We aimed to address the conflict over whether the underlying lesion that leads to acute myocardial infarction (AMI) is representative of low-grade or high-grade stenosis. Because the development of collateral vessels is an indication of ischemia, their presence was used as a surrogate marker for the existence of a high-grade lesion.
Coronary angiography was used to assess 159 patients, divided into two groups, with (Rentrop 1–3) and without (Rentrop 0) collateral vessels, who had AMI with ST-segment elevation for which they underwent a percutaneous coronary intervention with the implantation of a coronary stent and had baseline thrombolysis in myocardial infarction 0/1 flow.
Of the 159 patients recruited, the presence of collateral vessels was detected in 95 (collateral group; 60%), indicating that the causal lesion was representative of a high-grade stenosis. Among these 95 patients, the Rentrop scores were 1, 2, and 3 in 57 (60%), 33 (34.7%), and six (5.3%) patients, respectively. Logistic regression analysis showed that a baseline thrombolysis in myocardial infarction 0 flow (hazard ratio, 4.6; 95% confidence interval, 1.4–14.6; P=0.01) and a culprit right coronary artery (hazard ratio, 3.0; 95% confidence interval, 1.4–6.2; P=0.007) were independent predictors of the development of collateral vessels.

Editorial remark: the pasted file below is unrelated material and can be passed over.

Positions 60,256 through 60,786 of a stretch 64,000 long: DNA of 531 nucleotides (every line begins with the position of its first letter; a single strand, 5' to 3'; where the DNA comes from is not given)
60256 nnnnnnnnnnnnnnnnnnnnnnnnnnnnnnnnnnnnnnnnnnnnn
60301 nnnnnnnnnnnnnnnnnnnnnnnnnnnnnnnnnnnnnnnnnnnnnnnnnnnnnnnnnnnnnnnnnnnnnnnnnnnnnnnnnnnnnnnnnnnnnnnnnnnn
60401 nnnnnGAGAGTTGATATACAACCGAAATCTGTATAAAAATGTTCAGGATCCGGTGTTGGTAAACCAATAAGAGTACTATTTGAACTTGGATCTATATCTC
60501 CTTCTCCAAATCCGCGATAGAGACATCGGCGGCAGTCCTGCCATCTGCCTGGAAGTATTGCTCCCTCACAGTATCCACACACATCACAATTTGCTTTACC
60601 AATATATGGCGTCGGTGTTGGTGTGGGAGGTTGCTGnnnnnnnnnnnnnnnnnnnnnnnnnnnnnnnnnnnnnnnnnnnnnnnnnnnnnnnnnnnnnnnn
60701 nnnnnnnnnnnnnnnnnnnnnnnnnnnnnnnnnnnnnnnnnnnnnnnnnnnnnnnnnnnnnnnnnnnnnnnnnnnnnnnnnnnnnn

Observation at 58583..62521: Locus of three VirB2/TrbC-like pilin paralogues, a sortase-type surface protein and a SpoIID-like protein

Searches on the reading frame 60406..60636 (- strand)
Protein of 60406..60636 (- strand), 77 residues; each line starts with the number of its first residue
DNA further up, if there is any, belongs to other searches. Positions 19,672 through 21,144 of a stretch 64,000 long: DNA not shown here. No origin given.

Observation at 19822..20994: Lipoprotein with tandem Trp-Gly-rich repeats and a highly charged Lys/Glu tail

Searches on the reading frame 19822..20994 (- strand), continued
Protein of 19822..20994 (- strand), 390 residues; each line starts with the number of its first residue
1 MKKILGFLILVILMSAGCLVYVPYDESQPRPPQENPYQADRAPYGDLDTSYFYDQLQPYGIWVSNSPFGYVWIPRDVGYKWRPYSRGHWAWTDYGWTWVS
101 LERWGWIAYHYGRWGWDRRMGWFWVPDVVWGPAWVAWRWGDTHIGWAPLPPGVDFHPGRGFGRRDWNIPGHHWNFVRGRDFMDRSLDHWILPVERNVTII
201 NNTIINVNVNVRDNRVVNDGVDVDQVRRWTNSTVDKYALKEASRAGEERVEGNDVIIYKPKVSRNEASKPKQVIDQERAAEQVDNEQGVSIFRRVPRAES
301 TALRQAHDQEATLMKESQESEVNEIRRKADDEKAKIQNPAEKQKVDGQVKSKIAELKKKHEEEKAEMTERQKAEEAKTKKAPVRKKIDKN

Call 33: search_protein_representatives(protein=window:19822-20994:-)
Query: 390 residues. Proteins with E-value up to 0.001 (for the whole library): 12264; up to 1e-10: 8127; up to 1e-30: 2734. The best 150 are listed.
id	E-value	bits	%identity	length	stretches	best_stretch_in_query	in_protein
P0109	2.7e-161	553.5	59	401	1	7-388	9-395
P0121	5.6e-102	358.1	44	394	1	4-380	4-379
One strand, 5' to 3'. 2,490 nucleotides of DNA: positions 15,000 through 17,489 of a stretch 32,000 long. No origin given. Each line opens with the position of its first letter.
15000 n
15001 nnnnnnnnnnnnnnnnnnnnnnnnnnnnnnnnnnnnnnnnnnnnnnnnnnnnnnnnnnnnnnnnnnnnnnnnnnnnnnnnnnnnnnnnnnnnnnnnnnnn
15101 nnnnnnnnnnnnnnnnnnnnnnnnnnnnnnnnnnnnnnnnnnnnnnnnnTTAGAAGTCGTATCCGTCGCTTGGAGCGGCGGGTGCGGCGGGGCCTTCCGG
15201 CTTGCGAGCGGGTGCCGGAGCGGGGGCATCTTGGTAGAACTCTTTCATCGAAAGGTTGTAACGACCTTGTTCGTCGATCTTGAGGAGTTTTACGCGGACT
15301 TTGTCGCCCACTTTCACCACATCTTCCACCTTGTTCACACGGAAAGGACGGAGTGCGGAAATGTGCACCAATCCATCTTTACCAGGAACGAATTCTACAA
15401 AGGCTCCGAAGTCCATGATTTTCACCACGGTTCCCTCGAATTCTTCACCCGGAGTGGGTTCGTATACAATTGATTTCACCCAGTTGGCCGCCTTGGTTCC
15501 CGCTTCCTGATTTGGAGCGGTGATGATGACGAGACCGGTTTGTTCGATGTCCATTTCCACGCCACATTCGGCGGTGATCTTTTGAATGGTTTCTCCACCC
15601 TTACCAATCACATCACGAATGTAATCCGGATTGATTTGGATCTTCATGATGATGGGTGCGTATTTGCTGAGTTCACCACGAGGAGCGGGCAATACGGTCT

The majority of AMI cases can be attributed to a severe stenosis, as demonstrated by the presence of collateral vessels in 60% of the patients in this study.